. That minority and marginalized groups participate in governance and other spheres of life. – This is what the new constitution of Kenya says.

So as to make matters more easier for the disadvantaged minority groups, the constitution provides for a number of special seats for the marginalized in the county governments. This was to be done through political parties lists of nominees for the county assemblies.

But contrary to that, what happened during the process was that the political parties disregarded the constitution and and the fundamental rights of the diwsadvantaged, thus many such communities did not find their way in the parties lists published by the Indipendent Electoral and Boundaries Commission ( IEBC ), and completely missed out on these opportunities. The political parties completely ndisregarded them in the nomination process.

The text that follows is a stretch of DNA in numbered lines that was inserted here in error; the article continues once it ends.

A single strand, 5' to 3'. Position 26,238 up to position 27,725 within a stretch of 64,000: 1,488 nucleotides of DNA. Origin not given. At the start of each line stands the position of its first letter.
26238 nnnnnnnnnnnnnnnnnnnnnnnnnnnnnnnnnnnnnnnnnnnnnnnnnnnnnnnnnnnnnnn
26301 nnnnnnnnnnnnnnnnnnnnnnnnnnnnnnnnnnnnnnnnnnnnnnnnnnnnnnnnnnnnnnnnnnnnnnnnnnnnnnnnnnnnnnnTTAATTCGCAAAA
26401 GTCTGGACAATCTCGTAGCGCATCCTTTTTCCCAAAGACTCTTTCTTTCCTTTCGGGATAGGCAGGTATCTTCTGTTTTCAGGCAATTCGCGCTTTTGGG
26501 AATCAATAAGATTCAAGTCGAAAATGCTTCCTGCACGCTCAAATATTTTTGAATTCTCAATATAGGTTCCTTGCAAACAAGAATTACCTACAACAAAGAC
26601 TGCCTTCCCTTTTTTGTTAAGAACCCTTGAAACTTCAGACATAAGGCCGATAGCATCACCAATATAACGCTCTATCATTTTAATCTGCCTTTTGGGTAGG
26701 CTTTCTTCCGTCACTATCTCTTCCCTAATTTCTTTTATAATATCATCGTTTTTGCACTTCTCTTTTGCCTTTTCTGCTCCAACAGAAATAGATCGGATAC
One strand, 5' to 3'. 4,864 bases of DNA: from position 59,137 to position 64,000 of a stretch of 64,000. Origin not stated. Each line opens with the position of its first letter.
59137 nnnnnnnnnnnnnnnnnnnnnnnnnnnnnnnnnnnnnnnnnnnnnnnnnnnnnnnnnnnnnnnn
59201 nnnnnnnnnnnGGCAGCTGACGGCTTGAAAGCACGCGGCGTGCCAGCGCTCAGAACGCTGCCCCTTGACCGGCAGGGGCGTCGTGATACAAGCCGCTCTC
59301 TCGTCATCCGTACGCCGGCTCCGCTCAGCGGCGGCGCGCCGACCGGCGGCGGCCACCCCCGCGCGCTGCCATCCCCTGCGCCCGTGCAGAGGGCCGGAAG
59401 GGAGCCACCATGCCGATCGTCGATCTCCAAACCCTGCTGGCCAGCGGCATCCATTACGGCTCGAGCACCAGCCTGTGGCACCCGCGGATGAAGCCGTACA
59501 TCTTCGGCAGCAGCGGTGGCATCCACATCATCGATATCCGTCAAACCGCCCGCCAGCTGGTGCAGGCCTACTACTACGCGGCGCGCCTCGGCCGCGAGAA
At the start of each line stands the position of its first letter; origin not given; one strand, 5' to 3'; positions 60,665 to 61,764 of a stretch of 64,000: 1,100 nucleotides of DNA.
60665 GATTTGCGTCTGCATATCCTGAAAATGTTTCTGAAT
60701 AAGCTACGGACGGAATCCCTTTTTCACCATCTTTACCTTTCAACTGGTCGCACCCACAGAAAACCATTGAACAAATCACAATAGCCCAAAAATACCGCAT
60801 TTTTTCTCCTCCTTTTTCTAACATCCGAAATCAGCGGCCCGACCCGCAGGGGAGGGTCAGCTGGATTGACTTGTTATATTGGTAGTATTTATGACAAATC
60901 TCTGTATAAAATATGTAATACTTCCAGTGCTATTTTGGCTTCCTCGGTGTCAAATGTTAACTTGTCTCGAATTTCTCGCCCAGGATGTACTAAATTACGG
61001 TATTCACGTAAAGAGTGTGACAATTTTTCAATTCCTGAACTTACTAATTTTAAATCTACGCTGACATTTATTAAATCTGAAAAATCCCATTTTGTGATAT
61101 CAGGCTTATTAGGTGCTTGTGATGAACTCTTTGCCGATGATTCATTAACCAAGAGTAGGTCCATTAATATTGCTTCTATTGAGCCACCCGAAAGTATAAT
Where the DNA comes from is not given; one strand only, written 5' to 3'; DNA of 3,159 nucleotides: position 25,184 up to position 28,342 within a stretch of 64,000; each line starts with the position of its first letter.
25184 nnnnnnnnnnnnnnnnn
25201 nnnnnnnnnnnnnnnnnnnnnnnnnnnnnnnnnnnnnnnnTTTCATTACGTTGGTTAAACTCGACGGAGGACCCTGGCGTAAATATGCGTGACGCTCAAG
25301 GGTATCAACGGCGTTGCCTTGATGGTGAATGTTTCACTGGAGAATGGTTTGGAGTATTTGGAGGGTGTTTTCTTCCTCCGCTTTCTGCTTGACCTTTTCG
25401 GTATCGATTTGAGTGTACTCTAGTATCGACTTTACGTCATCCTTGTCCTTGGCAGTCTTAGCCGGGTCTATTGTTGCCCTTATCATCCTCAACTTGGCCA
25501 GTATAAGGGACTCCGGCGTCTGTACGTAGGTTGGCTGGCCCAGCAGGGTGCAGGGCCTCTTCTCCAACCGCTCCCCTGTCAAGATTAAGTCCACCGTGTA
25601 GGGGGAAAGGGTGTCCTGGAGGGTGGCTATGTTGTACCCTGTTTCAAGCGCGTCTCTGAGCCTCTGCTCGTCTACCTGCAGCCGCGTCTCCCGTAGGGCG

This is unfair to the marginalized groups and is a major blow to the principles of equality. It infringes the constitution and the fundamental rights.

One such community, whose hopes has been dashed is the marginalized Nubian community scattered in several parts of Kenya, and whose ancestral home is Kibra, in the neighborhood of the city of Nairobi.

( see more on the history of Nubians by visiting my website ).

The community has petitioned Independent Electoral and Boundaries Commission (IEBC) expressing the community’s concern over this matter, and is awaiting response.

The problems the community is going through need representation.

Writing this article was never about making money. However, the donation I ask for will help me cove my blogging expenses in the long journey I intend to make advocating for the reforms of the marginalized  minority, and also engaging in community matters.

Donation can be made via PayPal using the button below.